Both he and Jessup were convicted on felony conspiracy charges and Foster spent six months in jail. During closing arguments the prosecutor compared Foster to the Unabomber and the 9/11 hijackers. He is now on probation and barred from engaging in direct action protest for another two years.
In the more than three years since the action, several states have passed legislation making it a crime to trespass on property containing critical infrastructure.The Trump administration has advocated for stiffer penalties against activists who engage in non-violent direct action targeting fossil fuel infrastructure.
SOURCE: The Guardian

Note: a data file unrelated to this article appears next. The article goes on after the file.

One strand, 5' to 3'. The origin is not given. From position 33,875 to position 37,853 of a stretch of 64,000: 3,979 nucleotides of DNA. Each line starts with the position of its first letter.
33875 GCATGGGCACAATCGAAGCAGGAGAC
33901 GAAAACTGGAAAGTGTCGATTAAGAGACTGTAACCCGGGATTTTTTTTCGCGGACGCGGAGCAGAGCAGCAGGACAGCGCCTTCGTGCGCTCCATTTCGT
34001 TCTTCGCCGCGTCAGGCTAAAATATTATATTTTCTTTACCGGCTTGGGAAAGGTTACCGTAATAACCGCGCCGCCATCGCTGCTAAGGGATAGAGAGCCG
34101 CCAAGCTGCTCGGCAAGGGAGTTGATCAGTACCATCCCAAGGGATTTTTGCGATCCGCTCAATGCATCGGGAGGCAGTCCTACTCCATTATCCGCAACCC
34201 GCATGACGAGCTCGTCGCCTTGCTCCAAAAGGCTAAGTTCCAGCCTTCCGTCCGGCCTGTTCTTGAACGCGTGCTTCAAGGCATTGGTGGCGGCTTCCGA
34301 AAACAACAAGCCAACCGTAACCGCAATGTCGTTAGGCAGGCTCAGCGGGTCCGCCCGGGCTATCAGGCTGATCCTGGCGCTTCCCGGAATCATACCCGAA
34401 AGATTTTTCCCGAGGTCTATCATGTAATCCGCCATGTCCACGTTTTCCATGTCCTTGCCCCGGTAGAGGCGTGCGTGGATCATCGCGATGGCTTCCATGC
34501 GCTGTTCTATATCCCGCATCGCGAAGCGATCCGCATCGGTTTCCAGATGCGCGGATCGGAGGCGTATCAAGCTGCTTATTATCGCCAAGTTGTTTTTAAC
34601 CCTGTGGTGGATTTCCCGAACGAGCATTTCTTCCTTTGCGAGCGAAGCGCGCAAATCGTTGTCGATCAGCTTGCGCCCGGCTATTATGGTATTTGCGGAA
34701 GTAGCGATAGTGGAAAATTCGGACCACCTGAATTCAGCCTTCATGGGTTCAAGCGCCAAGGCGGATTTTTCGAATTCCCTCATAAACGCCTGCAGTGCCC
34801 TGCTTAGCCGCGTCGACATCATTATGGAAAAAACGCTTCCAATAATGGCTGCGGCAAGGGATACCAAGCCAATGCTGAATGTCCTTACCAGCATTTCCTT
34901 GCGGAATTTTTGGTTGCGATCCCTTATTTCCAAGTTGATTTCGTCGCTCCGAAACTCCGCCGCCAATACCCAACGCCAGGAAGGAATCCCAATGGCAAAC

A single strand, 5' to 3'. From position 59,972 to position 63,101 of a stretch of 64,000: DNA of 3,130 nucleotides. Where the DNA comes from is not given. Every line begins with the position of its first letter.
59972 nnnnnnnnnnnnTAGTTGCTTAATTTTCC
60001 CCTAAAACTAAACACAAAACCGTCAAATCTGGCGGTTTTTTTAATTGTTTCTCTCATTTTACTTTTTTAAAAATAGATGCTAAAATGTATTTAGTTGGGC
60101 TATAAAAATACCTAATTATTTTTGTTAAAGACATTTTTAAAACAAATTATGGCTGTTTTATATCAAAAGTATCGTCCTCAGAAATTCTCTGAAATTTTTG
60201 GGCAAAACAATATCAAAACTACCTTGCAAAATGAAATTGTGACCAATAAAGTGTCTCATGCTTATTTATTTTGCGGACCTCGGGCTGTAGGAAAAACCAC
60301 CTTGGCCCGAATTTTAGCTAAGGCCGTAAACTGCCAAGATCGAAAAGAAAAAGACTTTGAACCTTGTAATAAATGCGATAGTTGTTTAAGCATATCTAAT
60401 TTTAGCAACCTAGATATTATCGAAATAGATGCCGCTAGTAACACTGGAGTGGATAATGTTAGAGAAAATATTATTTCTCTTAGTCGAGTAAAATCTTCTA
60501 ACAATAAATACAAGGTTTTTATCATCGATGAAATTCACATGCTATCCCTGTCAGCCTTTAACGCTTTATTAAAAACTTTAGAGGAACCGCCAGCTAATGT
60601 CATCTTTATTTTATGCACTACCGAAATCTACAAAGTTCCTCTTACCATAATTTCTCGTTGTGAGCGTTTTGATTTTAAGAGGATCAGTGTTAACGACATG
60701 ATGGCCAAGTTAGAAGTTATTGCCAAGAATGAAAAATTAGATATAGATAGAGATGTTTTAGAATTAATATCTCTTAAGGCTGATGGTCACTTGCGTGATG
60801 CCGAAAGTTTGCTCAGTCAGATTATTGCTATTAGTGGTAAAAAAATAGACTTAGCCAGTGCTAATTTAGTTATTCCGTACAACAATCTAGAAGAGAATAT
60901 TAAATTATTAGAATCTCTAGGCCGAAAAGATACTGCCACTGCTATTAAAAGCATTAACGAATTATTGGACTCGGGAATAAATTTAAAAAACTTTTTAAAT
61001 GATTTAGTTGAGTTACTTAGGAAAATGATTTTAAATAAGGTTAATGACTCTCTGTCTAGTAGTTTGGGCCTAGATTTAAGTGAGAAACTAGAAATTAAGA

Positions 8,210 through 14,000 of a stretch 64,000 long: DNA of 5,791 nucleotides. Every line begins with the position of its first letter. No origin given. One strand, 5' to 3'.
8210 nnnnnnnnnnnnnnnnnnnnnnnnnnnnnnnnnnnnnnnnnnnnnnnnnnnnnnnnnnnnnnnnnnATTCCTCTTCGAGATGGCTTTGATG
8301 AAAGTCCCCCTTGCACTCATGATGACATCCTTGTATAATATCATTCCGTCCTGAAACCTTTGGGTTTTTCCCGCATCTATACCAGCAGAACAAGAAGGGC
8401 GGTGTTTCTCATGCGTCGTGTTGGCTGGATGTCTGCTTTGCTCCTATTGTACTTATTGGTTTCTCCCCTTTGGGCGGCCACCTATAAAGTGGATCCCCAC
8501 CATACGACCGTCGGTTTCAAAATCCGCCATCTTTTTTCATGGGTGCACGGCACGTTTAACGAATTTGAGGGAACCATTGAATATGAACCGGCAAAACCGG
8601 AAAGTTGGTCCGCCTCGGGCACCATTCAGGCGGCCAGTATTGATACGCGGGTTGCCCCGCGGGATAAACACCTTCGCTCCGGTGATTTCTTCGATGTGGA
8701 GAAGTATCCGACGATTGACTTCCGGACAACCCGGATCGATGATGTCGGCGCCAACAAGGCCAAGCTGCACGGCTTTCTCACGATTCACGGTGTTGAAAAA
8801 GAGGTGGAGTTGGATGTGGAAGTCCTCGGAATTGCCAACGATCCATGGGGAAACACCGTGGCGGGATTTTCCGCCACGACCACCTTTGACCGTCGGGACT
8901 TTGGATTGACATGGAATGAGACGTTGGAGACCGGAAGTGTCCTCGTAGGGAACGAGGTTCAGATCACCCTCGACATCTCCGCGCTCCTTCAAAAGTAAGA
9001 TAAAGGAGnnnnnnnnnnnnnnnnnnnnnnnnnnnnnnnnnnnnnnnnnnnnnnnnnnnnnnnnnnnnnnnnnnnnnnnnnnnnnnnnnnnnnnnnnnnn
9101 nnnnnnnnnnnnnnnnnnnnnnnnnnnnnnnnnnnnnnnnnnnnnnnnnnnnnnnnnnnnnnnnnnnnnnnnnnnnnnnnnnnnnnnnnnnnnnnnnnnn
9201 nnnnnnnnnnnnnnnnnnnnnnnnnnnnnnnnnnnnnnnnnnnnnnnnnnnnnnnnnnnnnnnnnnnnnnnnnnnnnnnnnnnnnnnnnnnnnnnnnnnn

DATE: January 10, 2020
SNIP: Counter-terrorism police placed the non-violent group Extinction Rebellion (XR) on a list of extremist ideologies that should be reported to the authorities running the Prevent programme, which aims to catch those at risk of committing atrocities, the Guardian has learned.
The climate emergency campaign group was included in a 12-page guide produced by counter-terrorism police in the south-east titled Safeguarding young people and adults from ideological extremism, which is marked as “official”.
XR featured alongside threats to national security such as neo-Nazi terrorism and a pro-terrorist Islamist group. The guide, aimed at police officers, government organisations and teachers who by law have to report concerns about radicalisation, was dated last November.
It says that issues to look out for include people who speak in “strong or emotive terms about environmental issues like climate change, ecology, species extinction, fracking, airport expansion or pollution”.